Ned Stark, I miss you! How did George R.R. Martin do this?

Well, to be fair, if you’re a fan of the Game of Thrones TV series, some of that panache is attributed to great acting. It all started with a solidly-written, great character though.

How do writers make that character stick in our mind?

Certainly you’ve heard that unforgettable characters are relatable. I’ve never had to deliver the type of justice that is required of Ned Stark, though.

My theory is that it’s less about the character and more about his struggle. Ned fights for justice, no matter the cost. The same can be said for Arya Stark, the perpetual underdog who fights to avenge her family.

Think about the last book you read. What was the primary struggle of the major characters? This is not the plot; this is the inner turmoil as it relates to their goals. If the character fought green aliens on Mars, for instance, I’m going to guess that although you’ve never been to Mars, you could relate to his struggle to fight even though his girlfriend has no confidence in him.

I don’t mean to dismiss other facets of crafting a great character, I  simply implore you to understand your pivotal characters’ struggles and ensure that they are relateable.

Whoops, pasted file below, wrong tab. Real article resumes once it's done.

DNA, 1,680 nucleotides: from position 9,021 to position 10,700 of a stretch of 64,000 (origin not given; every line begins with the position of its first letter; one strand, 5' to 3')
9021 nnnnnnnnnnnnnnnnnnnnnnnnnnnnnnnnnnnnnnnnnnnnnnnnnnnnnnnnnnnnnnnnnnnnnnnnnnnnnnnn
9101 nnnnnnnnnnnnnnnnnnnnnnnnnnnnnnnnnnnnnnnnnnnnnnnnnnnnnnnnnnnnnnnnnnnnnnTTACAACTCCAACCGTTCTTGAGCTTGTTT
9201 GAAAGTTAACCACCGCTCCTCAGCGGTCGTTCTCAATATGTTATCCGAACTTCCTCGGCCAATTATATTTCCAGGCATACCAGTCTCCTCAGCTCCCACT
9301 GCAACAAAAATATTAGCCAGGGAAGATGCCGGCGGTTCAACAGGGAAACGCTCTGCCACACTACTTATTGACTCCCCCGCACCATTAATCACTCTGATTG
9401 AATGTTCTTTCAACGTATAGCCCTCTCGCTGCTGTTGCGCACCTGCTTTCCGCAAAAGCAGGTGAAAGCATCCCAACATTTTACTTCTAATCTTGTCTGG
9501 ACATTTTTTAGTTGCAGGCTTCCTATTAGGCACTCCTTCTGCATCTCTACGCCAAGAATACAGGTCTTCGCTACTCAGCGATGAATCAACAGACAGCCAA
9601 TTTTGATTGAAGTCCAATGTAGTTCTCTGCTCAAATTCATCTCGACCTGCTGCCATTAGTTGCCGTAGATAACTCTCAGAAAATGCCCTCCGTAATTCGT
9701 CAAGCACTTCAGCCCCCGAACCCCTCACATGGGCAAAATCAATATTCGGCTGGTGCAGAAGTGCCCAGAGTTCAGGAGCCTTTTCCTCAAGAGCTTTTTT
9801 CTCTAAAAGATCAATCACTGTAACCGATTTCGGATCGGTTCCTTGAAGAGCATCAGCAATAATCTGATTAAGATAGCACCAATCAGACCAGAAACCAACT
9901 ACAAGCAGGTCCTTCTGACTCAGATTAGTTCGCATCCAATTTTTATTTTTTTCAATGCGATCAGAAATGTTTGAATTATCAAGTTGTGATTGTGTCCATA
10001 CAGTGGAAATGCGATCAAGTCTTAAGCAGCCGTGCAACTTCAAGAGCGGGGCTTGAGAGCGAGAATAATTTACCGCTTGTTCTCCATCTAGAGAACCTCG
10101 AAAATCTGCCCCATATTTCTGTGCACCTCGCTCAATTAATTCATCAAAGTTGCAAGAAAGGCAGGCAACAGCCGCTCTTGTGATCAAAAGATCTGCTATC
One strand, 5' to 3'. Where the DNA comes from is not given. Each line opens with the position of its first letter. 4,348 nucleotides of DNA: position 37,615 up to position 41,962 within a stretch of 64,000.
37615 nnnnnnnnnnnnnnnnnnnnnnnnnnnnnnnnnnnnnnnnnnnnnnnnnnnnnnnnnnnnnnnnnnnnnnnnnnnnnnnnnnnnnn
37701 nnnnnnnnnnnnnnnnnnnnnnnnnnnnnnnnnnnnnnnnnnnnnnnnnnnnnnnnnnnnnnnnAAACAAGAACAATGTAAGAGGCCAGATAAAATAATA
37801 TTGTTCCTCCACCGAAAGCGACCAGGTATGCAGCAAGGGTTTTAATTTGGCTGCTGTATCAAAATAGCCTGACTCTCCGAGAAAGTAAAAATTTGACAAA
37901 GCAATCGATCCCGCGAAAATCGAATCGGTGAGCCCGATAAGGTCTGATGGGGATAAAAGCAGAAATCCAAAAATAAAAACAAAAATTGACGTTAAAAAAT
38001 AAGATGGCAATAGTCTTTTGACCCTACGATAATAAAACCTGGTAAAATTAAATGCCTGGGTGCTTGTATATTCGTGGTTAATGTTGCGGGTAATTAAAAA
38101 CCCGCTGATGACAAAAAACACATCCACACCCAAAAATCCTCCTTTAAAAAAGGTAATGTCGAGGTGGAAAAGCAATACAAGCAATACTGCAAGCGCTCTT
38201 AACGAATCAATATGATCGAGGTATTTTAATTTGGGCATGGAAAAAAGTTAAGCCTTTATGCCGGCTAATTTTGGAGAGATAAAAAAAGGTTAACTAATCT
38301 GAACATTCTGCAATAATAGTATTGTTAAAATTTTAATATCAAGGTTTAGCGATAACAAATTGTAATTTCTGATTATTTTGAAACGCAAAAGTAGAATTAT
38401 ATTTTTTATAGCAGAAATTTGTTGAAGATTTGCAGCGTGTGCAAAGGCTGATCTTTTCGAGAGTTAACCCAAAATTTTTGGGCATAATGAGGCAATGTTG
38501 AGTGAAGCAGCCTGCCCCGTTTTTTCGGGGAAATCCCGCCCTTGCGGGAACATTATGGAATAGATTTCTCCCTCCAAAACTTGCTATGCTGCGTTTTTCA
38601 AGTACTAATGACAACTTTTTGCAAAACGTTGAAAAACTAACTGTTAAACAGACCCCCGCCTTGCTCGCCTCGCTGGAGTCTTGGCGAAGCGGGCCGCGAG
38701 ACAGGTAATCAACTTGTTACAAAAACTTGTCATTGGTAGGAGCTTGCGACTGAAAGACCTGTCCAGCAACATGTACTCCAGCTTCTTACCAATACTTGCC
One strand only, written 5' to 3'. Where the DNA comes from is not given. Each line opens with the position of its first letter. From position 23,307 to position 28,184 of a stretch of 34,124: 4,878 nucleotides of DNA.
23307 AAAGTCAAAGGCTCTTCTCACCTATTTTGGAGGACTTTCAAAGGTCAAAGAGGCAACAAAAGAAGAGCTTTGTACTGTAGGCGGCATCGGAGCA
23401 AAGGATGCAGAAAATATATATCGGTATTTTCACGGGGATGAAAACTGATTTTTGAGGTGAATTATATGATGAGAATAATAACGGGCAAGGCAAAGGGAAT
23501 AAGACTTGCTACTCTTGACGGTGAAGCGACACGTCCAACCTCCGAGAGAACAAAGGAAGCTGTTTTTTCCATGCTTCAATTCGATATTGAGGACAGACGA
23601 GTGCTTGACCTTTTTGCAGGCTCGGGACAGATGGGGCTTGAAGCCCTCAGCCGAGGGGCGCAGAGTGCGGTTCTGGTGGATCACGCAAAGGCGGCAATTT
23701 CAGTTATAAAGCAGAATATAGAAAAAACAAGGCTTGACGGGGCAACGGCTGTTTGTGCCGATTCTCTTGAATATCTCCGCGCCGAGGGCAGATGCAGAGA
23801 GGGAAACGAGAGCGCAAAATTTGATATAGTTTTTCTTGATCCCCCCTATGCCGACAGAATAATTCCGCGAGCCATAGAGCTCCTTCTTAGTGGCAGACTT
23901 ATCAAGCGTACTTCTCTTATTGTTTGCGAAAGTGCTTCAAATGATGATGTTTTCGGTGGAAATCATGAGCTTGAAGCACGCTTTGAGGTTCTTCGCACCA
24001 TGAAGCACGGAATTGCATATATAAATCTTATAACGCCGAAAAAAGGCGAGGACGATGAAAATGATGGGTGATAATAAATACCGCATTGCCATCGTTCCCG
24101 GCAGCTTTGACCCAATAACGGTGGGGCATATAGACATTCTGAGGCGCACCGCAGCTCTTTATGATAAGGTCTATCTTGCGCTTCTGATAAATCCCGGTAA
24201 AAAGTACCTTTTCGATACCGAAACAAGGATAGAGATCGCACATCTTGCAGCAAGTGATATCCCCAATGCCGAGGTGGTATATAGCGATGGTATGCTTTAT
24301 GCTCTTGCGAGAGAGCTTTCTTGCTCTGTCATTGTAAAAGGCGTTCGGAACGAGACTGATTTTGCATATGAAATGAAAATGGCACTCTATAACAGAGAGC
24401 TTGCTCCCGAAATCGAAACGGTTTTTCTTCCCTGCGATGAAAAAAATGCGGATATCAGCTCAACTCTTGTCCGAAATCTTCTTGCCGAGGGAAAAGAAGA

Keep writing and keep sharing! – Cronin Detzz



One Million Thanks: 1 Million Views


I hit one million views on Google + today. There are pundits who inaccurately write that G+ is lame.

I find G+ to be very interactive and full of great resources for writers. If you go to my G+ plus page, you’ll see the groups that I interact with.

Keep writing and keep sharing! – Cronin Detzz

Ten Things I Learned From “Lord of the Rings” (Part 1) | Creative Writing with the Crimson League

Item number four surprised me, but it is true. A character doesn’t need to be loud to be integral to the story. Give this a read, it’s a great blog: